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Liberalism and its meaning for Christians

[Originally published in the Spring 2005 issue of The New Pantagruel]

Liberalism has enormous power as a social reality. When liberals call themselves “progressive” they make it stick. Their views dominate all reputable intellectual and cultural institutions. Judges feel free to read liberalism into fundamental law, even without historical or textual support, because it seems so obviously right.

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Breaking from the PC prison

I’ve been reading the manuscript of Bruce Charlton’s forthcoming book on PC, Thought Prison, which grew out of posts and discussions at his weblog.

It’s a good book, I’m writing a blurb for it, and I hope it catches on.

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Democracy and its discontents

I’ve been reading The Problem of Democracy, a new translation of a short book by the French writer Alain de Benoist.

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Squared circles squared

My review of Daniel Mahoney’s recent book has provoked a response from Professor Mahoney, which appears (along with my rejoinder) in the current (March 2011) issue of First Things.

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Squaring the circle

That’s the title of my review of Daniel Mahoney’s The Conservative Foundations of the Liberal Order: Defending Democracy Against Its Modern Enemies and Immoderate Friends in the current issue of First Things.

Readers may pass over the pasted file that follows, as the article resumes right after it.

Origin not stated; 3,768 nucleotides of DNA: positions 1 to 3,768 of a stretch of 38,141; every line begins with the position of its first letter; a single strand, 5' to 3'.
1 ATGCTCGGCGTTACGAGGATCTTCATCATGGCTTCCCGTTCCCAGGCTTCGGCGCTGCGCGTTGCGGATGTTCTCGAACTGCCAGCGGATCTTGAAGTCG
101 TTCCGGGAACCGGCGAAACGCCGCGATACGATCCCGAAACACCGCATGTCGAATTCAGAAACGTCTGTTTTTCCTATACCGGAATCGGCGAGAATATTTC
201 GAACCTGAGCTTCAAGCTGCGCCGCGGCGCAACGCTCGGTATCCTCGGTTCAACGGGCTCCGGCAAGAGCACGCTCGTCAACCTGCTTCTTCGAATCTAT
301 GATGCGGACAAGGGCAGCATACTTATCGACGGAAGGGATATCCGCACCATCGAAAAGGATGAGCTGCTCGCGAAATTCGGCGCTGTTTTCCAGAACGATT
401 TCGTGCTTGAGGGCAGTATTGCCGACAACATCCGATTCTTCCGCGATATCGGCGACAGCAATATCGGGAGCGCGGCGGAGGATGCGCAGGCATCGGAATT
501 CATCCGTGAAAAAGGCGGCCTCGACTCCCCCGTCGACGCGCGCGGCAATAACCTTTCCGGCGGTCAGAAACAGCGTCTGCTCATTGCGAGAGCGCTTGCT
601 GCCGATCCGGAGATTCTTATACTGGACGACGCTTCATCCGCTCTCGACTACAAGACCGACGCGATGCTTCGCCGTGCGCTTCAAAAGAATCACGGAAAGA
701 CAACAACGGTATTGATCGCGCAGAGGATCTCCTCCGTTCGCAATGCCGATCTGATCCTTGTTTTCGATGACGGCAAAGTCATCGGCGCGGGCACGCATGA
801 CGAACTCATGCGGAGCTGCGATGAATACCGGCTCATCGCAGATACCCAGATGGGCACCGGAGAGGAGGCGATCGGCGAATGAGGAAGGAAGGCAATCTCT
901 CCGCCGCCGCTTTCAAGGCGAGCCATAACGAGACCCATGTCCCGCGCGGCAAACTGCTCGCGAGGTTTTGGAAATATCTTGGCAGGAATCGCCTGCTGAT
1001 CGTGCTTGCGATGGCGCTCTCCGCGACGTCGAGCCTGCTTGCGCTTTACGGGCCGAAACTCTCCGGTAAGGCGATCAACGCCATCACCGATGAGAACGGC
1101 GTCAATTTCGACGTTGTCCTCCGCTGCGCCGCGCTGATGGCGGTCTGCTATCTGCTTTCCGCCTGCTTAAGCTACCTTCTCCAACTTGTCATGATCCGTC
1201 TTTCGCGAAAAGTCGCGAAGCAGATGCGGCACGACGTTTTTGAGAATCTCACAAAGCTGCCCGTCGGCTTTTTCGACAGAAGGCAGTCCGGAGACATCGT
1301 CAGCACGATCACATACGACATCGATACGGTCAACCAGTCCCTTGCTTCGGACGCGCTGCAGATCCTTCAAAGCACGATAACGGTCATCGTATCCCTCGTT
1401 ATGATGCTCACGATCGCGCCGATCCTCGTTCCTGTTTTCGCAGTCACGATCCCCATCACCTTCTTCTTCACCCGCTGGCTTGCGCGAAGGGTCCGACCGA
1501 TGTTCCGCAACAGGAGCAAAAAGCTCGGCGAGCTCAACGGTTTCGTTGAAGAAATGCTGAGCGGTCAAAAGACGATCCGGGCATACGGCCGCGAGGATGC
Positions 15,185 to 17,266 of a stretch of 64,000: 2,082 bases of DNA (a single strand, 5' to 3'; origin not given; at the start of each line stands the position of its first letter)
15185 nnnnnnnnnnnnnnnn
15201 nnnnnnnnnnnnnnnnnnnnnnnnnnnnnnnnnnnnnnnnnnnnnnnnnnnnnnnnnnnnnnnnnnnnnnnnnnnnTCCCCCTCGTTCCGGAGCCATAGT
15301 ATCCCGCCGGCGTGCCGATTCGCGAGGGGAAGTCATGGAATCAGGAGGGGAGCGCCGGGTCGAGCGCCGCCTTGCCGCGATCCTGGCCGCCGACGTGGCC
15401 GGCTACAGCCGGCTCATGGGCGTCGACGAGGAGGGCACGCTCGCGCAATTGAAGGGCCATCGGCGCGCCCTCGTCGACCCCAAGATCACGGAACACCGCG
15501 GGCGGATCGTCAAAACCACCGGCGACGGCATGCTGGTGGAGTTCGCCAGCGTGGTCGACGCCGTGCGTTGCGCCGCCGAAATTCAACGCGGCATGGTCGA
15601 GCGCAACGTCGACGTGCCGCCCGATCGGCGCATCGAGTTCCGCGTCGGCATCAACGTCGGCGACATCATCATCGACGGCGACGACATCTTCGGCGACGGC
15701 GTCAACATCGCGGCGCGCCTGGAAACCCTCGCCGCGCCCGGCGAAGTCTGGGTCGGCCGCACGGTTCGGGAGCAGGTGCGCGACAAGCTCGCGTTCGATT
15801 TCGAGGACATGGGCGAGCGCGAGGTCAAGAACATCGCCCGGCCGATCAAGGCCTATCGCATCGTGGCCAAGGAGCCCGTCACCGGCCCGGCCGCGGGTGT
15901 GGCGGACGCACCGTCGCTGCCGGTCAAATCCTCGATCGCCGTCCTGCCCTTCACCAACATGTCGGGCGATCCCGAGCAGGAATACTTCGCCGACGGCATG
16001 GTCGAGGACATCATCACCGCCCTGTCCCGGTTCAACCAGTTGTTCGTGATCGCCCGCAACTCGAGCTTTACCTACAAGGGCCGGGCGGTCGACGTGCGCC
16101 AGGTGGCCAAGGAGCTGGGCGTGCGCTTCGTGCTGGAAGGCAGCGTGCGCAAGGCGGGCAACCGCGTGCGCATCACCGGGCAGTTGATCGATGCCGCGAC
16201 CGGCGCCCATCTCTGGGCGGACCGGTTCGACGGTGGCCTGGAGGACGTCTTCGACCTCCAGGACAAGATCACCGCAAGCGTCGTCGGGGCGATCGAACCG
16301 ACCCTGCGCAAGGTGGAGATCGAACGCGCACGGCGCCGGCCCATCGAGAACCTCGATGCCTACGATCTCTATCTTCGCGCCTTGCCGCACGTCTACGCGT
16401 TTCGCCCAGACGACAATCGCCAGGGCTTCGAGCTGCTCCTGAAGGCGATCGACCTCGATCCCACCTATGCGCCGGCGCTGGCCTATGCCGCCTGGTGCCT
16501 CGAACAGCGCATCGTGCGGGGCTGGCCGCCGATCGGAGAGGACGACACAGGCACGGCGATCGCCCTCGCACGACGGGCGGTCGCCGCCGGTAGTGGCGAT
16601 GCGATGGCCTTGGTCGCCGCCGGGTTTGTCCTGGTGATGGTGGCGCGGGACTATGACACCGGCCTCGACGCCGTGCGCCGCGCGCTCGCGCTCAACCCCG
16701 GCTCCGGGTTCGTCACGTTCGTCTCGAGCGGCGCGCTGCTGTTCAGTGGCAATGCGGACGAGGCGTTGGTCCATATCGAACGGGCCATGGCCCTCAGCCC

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Pitch to a Gen-Y rightist

Over at Alternative Right I had a discussion with a participant who—like a lot of people who comment there—tended toward a sort of action-oriented tribal relativism. His basic thought seemed to be that social order doesn’t go very deep but comes out of crude drives plus choice, with this and that expedient added in to handle whatever particular problems come up.

Here’s the (not very successful) pitch I made, edited for concision and coherence:

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Reason Defended?

[The following review appeared in the Spring 2010 issue of Modern Age.]

The Suicide of Reason: Radical Islam’s Threat to the West, by Lee Harris (New York: Basic Books, 2007)

What do we make of radical Islam? Of Islam in general? Of the present state of the West? It is easier not to deal with such large questions, but events force them on us. Lee Harris wants us to take them very seriously indeed, since he believes that weaknesses of the liberal West make radical Islam a threat to its very survival. To avoid disaster, he believes, we need to abandon a great deal of fuzziness, insist on the unique value and fragility of liberal society, attend to considerations drawn from sociobiology and social Darwinism, and moderate the liberalism we want to preserve.